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Steve Barclay should be wary of trying to directly manage the NHS

Ministers are once again going to try to manage the NHS, but Nicholas Timmins warns that this may not be a good development

NHS staff
NHS staff

Back in 2012, the National Health Service was given something that many had longed wished for – some politicians included. A statutorily independent executive in the shape of what is now NHS England charged with managing the service, with politicians confining themselves to setting policy and objectives and holding the executive to account.

This would, in the words of the then health secretary Andrew Lansley, “liberate” the NHS to do its job, ending the “political micro-management” of the NHS by ministers. Not any more, it would appear. For the news is that Steve Barclay, the current health and social care secretary, is spending some of his money to clear an entire floor in his department to create an open plan office to house not just himself and his senior officials but also Amanda Pritchard, the chief executive of NHS England, and her senior officials.

This is not yet the demise of NHS England. It retains, at least for now, its Waterloo headquarters. But it is clear that Pritchard and her senior officers will be spending yet more time in the department as the secretary of state appears to want personally to performance manage the health service out of its current travails. The nominal independence of NHS England is clearly evaporating.

Former health secretaries agree that the NHS should be managed at arms-length from politicians

Does this matter? Well, the NHS and social care are in deep trouble and Barclay is the secretary of state. He is ultimately accountable and is bound to want to feel at least a degree of control, and clear communication with NHSE over what is going on. But he should be warned.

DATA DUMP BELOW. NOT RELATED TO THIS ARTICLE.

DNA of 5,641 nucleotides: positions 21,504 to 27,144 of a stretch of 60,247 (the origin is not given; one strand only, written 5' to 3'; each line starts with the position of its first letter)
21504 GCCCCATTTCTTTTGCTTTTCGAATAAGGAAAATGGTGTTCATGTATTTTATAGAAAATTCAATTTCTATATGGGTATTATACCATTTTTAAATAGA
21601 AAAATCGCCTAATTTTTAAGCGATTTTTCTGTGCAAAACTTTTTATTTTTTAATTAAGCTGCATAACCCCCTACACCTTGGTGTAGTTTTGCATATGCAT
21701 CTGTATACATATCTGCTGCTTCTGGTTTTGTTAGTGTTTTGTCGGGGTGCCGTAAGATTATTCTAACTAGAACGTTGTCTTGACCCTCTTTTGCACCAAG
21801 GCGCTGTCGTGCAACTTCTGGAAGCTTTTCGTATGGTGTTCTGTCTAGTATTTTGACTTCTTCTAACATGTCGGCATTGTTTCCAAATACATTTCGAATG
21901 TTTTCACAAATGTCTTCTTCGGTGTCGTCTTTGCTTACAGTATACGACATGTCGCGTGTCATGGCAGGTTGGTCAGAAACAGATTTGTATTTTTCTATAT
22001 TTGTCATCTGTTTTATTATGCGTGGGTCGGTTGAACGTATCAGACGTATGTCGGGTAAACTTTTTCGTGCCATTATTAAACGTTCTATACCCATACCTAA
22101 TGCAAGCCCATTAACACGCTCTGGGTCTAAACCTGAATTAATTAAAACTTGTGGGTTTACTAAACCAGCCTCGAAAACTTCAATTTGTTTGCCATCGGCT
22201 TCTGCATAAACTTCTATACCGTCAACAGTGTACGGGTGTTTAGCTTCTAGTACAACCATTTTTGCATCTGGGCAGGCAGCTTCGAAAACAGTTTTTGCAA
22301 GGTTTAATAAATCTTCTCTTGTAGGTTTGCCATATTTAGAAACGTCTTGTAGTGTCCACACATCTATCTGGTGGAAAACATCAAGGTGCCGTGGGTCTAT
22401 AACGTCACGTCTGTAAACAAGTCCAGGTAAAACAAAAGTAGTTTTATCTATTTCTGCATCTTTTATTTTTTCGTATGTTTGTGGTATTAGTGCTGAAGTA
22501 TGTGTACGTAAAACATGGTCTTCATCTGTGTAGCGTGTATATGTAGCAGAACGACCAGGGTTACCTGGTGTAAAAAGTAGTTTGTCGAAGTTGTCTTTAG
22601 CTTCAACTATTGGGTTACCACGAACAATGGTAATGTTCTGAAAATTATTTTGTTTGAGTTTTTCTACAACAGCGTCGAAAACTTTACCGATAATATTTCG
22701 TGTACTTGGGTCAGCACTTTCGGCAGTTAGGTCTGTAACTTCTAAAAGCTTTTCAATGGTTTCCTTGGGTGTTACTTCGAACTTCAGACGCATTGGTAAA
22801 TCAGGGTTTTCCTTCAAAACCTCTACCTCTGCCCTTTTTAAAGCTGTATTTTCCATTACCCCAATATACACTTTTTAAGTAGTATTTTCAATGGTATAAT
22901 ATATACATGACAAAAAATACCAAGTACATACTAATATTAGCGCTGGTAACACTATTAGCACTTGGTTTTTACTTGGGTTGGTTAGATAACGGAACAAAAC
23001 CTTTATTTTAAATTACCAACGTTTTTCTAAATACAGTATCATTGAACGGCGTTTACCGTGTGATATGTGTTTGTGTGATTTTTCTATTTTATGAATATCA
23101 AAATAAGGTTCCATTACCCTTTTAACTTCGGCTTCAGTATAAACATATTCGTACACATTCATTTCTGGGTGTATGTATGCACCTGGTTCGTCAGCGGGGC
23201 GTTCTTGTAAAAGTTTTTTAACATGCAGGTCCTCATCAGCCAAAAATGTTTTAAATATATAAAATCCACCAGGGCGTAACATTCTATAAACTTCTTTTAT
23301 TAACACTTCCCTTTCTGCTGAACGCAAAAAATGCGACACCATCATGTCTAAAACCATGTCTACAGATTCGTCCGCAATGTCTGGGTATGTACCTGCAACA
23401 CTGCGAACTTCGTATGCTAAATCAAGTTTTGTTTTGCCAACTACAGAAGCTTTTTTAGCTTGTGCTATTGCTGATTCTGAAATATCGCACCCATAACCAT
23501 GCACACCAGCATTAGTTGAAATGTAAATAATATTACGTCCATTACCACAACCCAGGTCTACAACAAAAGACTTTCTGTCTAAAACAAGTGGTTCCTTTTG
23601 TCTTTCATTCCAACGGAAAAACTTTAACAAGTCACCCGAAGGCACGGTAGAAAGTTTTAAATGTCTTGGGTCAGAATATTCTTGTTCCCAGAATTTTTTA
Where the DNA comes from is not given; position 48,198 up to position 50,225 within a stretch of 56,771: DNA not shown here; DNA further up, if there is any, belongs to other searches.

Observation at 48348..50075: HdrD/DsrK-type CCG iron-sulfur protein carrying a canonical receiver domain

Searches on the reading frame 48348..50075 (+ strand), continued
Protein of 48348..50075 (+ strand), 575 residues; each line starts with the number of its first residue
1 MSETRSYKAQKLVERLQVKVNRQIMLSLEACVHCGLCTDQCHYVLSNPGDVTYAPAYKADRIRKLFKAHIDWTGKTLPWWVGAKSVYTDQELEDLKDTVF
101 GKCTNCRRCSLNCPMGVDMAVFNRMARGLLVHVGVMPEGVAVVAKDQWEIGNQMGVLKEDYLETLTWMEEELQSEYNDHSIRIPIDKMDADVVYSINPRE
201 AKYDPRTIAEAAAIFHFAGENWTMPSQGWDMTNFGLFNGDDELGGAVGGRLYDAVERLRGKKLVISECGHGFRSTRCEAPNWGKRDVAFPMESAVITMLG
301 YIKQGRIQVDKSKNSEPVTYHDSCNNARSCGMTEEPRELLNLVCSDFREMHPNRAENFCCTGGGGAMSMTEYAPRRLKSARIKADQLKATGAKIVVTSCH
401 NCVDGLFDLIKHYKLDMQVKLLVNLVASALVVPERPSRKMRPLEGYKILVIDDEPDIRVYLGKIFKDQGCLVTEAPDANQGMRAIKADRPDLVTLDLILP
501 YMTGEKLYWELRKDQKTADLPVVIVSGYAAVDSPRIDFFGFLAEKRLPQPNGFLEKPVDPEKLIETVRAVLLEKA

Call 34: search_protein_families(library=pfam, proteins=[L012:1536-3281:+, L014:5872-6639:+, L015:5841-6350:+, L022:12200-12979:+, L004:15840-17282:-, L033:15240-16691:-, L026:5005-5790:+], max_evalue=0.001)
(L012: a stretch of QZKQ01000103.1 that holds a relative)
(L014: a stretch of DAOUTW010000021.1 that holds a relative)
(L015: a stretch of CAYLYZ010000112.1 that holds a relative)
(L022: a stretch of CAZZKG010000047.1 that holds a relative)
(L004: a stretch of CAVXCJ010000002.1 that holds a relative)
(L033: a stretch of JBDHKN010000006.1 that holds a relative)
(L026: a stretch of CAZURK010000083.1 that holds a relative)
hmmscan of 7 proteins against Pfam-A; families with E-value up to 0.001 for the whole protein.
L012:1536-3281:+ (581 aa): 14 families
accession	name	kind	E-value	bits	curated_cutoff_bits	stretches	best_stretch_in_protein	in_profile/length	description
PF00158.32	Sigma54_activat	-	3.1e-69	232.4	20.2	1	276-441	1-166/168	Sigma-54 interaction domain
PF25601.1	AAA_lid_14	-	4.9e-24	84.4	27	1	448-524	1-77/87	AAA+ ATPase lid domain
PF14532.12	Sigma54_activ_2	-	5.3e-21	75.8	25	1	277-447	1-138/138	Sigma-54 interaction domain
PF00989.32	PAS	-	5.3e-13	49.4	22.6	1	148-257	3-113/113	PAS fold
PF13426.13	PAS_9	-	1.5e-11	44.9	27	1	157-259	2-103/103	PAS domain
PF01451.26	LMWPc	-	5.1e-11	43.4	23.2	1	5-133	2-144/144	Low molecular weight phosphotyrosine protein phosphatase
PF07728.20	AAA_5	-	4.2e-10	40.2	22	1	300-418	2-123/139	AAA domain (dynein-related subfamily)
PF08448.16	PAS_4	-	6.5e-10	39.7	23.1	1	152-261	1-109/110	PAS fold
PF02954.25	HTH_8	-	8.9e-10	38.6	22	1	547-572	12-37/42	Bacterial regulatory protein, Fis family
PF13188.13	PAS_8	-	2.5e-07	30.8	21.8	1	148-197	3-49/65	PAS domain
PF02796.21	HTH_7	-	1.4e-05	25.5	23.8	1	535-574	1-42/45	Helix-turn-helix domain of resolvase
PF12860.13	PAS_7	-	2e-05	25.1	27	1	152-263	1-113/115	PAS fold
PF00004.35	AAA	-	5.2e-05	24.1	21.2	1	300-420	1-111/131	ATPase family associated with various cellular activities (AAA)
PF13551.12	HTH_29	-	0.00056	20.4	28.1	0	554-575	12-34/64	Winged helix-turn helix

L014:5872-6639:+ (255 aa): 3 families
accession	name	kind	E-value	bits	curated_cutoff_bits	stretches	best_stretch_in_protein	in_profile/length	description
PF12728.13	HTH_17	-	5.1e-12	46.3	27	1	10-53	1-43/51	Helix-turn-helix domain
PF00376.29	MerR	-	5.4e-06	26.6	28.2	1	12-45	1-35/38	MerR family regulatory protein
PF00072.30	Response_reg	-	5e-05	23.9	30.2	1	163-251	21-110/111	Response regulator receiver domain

First, almost every health secretary who has left office since the 1980s came to the view that it was better that the NHS should be managed at arms-length from politicians rather than directly managed by them – whatever they individually did while in office. And second, he should recall Rudolf Klein’s great stricture during the very early days of the 1997 Labour administration, that centralisation of control leads to “centralisation of blame”. In purely political terms, the more Barclay appears directly to be in charge, the more responsible he will be for what is going wrong.

Third, this feels like displacement activity. What the NHS needs right now is not a re-arrangement of the deckchairs between NHSE and the department – along no doubt with exhortations to over-stretched staff to try harder and to try this rather than that – but a series of policy decisions that are absolutely in the domain of ministers.

The focus should be on the long list of policy decisions that are needed

The NHS has a long list of problems that need solving. Addressing the crisis in social care that is preventing hospitals from discharging medically fit patients, which gums up hospitals and leads to ambulances queuing to discharge patients. Properly solving the pension problem that is encouraging earlier retirement among consultants and GPs and which is discouraging them from taking on extra shifts because they may be hit by large unexpected tax bills. Producing the long promised plan for the workforce that will not help immediately but should point to a better future. And resolving the relationship between the department, NHSE and the recently created Integrated Care Boards. Former Labour health secretary Patricia Hewitt has been appointed by both Barclay and the chancellor Jeremy Hunt to look at how they can be given greater autonomy to do their job, while – a bit of a tension here – balancing that with robust accountability for performance and spending. Hewitt’s interim findings are due shortly. They are unlikely to include a recommendation for more performance management by ministers.

And then, of course – and no-one should pretend this is easy – finding a way to resolve the current pay disputes with NHS staff.

The long history of the NHS is one of the pendulum swinging between centralisation and genuine attempts to devolve decision making and initiative. Right now, it seems to be swinging sharply back to centralisation, before another set of ministers concludes yet again that you cannot run the NHS from Whitehall.

Public figures
Steve Barclay
Institute for Government

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